News From Washington, D.C.



















April 8, 2008

Bill Wicker, spokesperson for the Senate Energy and Natural Resources Committee, said, "There is no stopping the passage of the federalization bill." The Saipan Tribune stated:

"Bill Wicker, communications director of the U.S. Senate Committee on Energy and Natural Resources, said that not even a local proposal to grant permanent immigration status to long-time guest workers would make the senators change their minds.

“The U.S. Senate is poised to pass S. 2739 (which contains the CNMI measure), and that could happen as early as this week,” Wicker said in an e-mail to the Saipan Tribune.

...Wicker reiterated the Senate committee's position that the proposed immigration reform, once enacted, “will provide a foundation for the CNMI's economic future by creating stable and sustainable labor and immigration laws.”Further, he pointed out that the CNMI immigration has taken no formal action on the worker status legislation


A story in yesterday's Wall Street Journal discussed Okahoma Republican Senator Tom Colburn's gun amendment.

Yesterday's Saipan Tribune covered a story concerning a petition by guest workers requesting federal status after the passage of the bill:

"...The petition, which aims to collect 5,000 signatures, will be forwarded to federal government agencies to urge them to establish federal permanent status and an “eventual pathway to citizenship for the legal long-term guest workers, for parents of U.S. citizen children who live and work in the CNMI and for those new guest workers that the government will need to invite to the U.S. to perform the jobs that many U.S. citizens in the CNMI shun or are not trained to perform.”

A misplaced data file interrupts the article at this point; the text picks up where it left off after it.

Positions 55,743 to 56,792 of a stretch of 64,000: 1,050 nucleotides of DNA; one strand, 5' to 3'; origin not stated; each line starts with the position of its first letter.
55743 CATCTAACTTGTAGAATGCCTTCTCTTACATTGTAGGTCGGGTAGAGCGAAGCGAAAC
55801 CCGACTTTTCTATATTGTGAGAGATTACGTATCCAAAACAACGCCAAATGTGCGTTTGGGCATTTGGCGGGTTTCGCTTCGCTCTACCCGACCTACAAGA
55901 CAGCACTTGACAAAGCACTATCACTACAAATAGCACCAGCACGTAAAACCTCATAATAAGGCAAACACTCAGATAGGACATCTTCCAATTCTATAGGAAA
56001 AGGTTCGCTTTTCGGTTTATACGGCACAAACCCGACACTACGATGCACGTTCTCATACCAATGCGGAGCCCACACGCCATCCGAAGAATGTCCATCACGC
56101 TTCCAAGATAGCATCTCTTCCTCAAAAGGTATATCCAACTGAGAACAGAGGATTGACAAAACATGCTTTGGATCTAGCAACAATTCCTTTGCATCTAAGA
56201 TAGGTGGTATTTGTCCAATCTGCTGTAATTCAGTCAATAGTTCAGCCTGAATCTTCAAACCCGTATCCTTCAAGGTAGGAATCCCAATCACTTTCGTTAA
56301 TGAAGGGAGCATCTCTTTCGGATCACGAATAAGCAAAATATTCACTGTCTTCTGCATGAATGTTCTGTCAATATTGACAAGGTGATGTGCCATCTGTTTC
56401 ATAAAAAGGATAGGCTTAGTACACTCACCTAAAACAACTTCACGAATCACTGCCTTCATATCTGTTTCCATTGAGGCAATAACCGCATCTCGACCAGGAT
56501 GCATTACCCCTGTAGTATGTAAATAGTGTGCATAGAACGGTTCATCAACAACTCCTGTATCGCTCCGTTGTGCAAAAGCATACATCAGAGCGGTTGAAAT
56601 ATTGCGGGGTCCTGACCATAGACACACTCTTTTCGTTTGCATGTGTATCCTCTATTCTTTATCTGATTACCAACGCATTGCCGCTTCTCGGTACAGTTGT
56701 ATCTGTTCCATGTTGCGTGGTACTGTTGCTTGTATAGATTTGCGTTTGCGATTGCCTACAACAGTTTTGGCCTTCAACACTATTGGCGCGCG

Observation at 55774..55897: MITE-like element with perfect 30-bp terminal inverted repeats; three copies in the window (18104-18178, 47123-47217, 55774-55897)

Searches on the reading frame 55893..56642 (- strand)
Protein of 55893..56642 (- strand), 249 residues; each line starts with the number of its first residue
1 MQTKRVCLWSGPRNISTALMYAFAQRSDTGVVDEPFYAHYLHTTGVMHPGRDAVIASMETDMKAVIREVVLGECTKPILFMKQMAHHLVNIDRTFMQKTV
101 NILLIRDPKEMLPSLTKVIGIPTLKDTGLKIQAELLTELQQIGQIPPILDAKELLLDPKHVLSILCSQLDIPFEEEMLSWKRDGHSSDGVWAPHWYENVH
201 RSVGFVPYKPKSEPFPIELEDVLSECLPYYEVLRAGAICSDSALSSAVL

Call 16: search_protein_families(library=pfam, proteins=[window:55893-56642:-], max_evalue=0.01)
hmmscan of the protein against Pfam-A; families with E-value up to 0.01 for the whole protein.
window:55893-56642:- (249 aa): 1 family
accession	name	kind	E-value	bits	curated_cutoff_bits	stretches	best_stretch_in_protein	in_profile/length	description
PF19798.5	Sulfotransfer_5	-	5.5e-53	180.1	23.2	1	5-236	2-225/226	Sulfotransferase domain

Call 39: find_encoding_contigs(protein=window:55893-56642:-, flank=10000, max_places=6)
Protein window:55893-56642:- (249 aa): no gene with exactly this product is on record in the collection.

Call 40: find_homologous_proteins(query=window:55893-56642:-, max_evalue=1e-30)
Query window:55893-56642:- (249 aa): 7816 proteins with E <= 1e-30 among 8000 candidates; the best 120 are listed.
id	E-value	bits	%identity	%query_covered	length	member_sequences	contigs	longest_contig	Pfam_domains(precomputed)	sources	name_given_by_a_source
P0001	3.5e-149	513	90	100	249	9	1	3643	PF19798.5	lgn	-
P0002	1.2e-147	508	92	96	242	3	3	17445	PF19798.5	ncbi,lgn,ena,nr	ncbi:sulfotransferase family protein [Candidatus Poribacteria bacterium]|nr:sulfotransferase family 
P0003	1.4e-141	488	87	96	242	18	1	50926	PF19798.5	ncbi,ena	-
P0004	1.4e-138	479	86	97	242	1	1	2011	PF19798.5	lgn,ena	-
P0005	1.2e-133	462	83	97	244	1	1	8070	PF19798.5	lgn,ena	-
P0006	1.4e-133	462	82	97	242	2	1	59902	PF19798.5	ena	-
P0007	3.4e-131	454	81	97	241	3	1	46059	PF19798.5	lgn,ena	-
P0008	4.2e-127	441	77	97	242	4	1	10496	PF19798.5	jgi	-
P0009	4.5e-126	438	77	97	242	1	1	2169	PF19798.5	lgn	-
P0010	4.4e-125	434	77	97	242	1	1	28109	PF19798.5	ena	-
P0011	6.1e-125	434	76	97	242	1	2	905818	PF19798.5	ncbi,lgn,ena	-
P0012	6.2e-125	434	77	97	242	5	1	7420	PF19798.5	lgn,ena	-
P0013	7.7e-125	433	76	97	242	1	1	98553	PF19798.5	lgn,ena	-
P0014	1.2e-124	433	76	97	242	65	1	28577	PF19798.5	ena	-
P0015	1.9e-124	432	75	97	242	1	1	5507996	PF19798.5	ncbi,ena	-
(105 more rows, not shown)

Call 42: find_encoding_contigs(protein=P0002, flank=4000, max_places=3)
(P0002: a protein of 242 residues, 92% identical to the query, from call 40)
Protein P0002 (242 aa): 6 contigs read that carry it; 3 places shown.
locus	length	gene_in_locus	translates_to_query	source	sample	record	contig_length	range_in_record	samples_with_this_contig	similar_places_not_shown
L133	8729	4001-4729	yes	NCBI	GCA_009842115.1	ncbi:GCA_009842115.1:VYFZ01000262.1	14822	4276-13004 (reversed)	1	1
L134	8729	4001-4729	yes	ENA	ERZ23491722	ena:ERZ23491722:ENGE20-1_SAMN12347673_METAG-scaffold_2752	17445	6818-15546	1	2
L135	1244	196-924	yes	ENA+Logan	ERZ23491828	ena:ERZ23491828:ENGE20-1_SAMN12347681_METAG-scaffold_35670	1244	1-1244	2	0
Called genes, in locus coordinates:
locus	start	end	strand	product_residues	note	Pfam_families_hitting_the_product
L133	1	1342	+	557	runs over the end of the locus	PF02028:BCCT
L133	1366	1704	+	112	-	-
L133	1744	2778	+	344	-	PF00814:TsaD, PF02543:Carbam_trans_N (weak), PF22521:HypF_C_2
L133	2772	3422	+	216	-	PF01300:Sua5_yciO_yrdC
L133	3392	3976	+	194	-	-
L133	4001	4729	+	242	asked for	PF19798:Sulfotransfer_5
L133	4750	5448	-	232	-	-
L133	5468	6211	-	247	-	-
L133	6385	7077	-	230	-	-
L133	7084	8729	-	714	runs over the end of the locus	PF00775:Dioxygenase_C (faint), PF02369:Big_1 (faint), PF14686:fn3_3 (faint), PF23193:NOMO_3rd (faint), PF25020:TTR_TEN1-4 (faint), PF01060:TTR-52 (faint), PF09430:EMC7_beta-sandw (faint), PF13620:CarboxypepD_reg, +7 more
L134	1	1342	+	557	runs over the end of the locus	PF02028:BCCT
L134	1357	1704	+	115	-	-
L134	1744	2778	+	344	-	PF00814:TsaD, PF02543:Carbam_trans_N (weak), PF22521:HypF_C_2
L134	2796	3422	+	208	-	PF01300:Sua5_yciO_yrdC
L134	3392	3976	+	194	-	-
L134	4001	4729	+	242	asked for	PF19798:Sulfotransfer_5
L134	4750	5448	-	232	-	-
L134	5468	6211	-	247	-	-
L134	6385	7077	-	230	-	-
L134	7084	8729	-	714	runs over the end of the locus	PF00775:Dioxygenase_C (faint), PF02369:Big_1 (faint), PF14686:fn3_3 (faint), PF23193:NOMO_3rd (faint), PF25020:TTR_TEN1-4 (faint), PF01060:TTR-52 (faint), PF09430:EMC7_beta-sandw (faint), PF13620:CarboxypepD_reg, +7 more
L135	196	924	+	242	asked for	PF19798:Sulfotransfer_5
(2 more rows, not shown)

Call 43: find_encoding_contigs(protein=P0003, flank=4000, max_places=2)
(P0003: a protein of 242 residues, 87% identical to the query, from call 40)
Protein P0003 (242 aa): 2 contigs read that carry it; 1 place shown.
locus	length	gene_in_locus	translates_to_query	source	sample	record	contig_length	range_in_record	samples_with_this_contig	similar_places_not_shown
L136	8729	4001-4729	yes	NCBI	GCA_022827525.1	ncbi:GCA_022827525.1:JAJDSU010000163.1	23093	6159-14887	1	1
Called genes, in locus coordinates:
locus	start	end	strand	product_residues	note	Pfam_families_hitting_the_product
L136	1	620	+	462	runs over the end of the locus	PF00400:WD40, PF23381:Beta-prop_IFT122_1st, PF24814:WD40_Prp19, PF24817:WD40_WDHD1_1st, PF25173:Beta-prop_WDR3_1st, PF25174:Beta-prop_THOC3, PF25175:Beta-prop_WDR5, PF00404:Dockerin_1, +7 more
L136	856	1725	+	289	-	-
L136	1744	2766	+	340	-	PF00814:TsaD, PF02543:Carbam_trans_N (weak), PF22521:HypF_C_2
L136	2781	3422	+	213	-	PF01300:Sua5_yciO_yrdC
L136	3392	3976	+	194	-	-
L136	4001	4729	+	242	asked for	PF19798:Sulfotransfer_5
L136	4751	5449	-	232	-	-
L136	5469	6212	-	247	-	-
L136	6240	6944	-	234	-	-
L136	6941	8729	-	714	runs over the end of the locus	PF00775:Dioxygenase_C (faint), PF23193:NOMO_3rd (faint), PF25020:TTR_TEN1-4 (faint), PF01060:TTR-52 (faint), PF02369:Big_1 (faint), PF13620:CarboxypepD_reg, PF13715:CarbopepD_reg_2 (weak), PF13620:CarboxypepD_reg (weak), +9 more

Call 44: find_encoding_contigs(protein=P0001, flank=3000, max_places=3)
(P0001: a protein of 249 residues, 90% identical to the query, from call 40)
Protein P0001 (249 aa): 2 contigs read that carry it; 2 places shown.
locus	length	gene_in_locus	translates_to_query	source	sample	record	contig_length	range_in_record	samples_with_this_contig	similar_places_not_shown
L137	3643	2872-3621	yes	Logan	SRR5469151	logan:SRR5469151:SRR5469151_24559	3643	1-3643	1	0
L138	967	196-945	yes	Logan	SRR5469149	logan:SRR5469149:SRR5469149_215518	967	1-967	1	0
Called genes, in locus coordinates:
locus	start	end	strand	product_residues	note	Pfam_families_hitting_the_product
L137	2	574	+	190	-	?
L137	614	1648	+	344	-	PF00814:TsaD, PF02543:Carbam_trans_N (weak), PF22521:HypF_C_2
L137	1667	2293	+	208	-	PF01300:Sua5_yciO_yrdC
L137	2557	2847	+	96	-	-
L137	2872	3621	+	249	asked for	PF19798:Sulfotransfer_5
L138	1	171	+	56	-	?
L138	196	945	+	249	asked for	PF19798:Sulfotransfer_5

According to Human Dignity Movement leader Jerry Custodio, the petition is expected to collect at least 5,000 in a matter of two weeks. After two weeks, scanned copies will be sent to human rights activist Wendy Doromal who will then distribute them to various agencies in the U.S. mainland.The petition is addressed to members of the U.S. House of Representatives' Committee on Natural Resources, House Subcommittee on Insular Affairs, U.S. Senate Committee on Energy and Natural Resources, House Speaker Nancy Pelosi, Senate Majority Leader Harry Reid, the United Nations Commission on Human Rights, and the Human Rights Watch.

The petition states that, while it is true that guest workers were not promised resident status or a pathway to citizenship when they were recruited, many have already lived in the CNMI between five and 30 years, or even more.

“Some of us have spent more years of our lives in the CNMI than in our homelands,” stated the petition. “The argument that guest workers entered the CNMI knowing that their entry for work would not qualify them for a permanent status, thus they should not be granted one, is not a fair one.” “We are not claiming a right; we are making an appeal for fairness and justice,” the petition states.



Guest workers who wish to download a copy of the petition can access it here. Signature sheets can be scanned and e-mailed to doromal@earthlink.net .

The federal government will be looking at guest worker status after the passage of S. 2739. Other groups are also exploring local CNMI status as a way to provide stability to long-term guest workers.

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